4. The nicer you are to your server, the more time they will focus directly on you. If you make an effort to make small talk, learn his or her name or genuinely act like a nice human being, your server will more than make it up to you. Your food will come out faster, with less errors and have any special requests met to a "T". Just by doing those simple things, you will then stick out in his or her mind, thus making your server want to make you have the best meal of your life. You'd be surprised just how many people are naturally rude. A simple kind word will do wonders in a restaurant.
3. Yeah, the tips can be great. If you're good at your job, you can make a killing in tips. This is what most people think happens to every server. However, most of us only have a great night about one or two days a week (and that's only if we get the good sections). On the other days, servers work long hours with few tables and a lot of crappy sidework. They have to do stuff like rolling silverware, refilling salad dressing containers, dusting table ledges, windexing windows and restocking cups. The majority of this work is done when the server has zero tables. That means they do this work for their measly $2.13. So really, when you figure it all together, the couple hundred they made on the weekend just made up for the $30 they made for working 10 hours the previous Tuesday.
2. We're not your babysitter or your kid's maid. One time when I was working in a pizza restaurant, a huge family came in with 15 children under the age of 10. Once the adults got situated with their beers and conversation, they allowed all of their children to proceed in a restaurant-wide game of hide and seek. While we were trying to serve other customers, these children were running around, hiding under tables and almost knocking people over. Not only were the other customers pissed, but some people almost got hurt. The parents then got irritated with us when we told their children to stop. Seriously, that happened. Also, when you forget your baby's toys to keep him occupied, it is never OK to let your baby play with the sugar caddy and rip open every packet of sugar onto the table for us to clean up later.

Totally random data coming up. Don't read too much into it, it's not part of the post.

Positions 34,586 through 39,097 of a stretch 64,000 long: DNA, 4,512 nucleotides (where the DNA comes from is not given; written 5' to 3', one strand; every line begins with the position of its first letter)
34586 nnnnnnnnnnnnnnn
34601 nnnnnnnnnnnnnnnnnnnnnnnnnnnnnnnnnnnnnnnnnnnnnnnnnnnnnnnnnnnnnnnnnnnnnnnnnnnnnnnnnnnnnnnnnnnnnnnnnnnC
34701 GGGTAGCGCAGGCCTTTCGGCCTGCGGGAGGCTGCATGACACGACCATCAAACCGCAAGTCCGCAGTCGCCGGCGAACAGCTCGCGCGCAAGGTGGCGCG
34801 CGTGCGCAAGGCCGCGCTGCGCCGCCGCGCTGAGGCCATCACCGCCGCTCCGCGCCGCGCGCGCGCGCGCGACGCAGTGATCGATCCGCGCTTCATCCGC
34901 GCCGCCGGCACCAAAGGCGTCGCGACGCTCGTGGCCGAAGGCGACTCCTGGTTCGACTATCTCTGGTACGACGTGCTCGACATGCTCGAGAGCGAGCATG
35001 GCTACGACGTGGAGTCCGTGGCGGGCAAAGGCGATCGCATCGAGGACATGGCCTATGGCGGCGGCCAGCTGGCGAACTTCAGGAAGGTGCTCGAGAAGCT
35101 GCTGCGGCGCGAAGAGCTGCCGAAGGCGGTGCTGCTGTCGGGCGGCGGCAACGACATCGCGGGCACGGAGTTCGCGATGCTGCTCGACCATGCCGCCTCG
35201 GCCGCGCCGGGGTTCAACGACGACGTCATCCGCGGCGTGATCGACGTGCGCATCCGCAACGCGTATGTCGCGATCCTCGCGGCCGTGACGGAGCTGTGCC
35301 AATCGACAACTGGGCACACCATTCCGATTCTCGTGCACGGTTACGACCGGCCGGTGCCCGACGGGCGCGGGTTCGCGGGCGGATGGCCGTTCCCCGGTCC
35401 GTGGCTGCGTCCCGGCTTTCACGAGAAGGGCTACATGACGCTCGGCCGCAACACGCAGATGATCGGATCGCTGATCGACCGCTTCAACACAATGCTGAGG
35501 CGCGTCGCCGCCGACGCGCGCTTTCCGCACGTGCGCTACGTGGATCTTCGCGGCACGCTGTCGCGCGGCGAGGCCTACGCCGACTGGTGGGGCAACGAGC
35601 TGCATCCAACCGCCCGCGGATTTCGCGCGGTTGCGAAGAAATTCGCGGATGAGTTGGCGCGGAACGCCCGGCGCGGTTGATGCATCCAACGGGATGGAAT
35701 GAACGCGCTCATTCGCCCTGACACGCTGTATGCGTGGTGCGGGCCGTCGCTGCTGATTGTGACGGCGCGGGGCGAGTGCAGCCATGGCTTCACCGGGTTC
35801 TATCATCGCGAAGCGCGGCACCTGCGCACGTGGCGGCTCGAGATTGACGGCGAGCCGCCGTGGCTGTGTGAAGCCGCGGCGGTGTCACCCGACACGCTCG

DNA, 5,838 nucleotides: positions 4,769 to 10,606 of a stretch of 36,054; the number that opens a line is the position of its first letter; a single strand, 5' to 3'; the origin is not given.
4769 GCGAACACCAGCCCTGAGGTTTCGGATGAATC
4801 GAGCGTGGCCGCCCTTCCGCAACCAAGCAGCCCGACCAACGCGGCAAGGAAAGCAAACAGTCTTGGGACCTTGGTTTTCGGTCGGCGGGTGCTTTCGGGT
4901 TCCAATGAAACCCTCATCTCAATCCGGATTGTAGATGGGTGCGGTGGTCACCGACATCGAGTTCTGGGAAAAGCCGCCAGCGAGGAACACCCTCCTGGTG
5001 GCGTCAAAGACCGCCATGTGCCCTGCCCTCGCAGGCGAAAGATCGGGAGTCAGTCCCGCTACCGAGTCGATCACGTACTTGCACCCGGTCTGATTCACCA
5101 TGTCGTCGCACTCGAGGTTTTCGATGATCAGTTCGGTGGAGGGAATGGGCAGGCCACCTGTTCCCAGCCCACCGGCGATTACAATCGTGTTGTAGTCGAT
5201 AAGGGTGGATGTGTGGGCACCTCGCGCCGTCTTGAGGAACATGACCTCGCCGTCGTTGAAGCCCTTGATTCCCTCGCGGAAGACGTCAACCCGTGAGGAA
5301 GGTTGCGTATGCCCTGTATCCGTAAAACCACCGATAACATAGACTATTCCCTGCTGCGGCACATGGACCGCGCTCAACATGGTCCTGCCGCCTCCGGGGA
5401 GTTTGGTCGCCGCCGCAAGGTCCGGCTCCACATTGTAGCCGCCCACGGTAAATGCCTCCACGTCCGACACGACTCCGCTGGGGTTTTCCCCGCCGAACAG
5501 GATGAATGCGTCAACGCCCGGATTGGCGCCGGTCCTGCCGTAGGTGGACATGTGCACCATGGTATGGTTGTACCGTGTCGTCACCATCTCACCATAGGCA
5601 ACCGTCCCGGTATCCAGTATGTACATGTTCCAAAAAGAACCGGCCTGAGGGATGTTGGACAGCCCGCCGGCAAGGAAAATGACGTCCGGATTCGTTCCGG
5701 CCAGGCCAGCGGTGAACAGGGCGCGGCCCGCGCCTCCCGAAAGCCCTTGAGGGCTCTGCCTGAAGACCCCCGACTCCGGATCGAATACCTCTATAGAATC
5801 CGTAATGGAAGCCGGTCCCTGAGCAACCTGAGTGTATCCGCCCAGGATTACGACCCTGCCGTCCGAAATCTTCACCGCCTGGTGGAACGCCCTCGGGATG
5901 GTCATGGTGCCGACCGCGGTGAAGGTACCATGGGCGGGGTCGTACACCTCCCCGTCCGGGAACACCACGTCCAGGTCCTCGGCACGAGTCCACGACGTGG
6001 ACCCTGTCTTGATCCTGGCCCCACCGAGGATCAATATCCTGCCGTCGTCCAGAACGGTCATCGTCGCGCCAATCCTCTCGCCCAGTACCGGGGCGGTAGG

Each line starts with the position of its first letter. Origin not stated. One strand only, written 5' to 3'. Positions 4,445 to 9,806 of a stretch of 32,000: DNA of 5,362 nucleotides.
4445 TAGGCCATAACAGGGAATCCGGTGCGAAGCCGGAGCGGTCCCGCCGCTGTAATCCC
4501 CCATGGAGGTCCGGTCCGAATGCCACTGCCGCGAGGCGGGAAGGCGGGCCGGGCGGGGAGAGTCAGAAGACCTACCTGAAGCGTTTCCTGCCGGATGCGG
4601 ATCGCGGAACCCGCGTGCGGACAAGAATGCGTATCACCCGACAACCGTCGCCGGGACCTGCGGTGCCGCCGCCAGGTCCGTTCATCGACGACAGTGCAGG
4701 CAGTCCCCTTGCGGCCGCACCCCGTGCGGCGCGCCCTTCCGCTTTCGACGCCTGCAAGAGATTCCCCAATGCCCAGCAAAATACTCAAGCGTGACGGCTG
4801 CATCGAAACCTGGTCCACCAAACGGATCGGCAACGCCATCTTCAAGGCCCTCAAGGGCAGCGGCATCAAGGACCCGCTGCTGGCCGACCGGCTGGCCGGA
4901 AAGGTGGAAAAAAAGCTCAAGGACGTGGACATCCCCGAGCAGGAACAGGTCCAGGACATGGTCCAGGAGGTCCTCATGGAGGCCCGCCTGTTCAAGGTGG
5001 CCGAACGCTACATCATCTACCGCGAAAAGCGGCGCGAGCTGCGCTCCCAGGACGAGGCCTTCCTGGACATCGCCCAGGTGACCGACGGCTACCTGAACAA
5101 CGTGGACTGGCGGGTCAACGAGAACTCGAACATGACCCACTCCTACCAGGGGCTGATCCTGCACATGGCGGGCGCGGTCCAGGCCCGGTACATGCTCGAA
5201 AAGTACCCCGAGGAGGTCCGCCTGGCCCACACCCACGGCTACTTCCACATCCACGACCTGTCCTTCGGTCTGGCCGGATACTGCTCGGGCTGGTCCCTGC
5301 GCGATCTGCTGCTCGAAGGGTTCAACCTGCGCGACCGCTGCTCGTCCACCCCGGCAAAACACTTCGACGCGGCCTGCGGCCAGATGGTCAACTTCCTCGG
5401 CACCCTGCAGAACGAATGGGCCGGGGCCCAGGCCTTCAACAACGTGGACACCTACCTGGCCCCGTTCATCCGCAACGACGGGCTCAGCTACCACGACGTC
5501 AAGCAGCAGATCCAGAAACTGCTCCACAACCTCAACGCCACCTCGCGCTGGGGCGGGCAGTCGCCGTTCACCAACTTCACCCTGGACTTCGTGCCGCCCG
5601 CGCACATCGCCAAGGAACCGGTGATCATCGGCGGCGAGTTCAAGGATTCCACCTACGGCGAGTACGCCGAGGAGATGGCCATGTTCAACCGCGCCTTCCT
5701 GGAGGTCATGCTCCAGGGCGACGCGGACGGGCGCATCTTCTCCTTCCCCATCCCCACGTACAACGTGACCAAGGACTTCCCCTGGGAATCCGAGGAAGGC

1. Fifteen percent is a crappy tip. No joking. Also, 10% is an embarassing tip (unless your server was the worst you've ever had). For good to decent service, 20% is the standard. For excellent service, 25 to 30% is great. Servers work hard to make sure that one meal in your lifetime is perfect. If it's not, they stress about it, freak out on people and yell at cooks. They're the one batting for you and the ones who will beg the manager to comp your meal just to appease you. It's a shameless job. Reward them for it. They'll remember you the next time you come in and automatically work even harder to keep you happy.
*Amendment* We forgot one very important thing.
1a. NEVER go to a restaurant that closes within 30 minutes. The cooks are trying to close down the grill. The servers are tired and trying to clean up the place to get out of there at a decent hour. When you walk in at 15 minutes till close, you anger the entire restaurant. Ever wonder if you've eaten someone's saliva in your food? If you've broken this rule, chances are, you have. Seriously, don't do this. You're better off at McDonald's 24 hr drivethru.
So when you are beyond cranky from the crowds of other cranky shoppers, don't take it out on the person serving you your lunch. Their job isn't as easy as it looks and they've probably had a far worse day than you. They have to deal with jerks everyday, not just during the holidays.
On top of that, you should NEVER mess with the people that touch your food.
Have you seen the movie Waiting? There wouldn't be a movie about it if it wasn't true.
2016 WY/MT Trip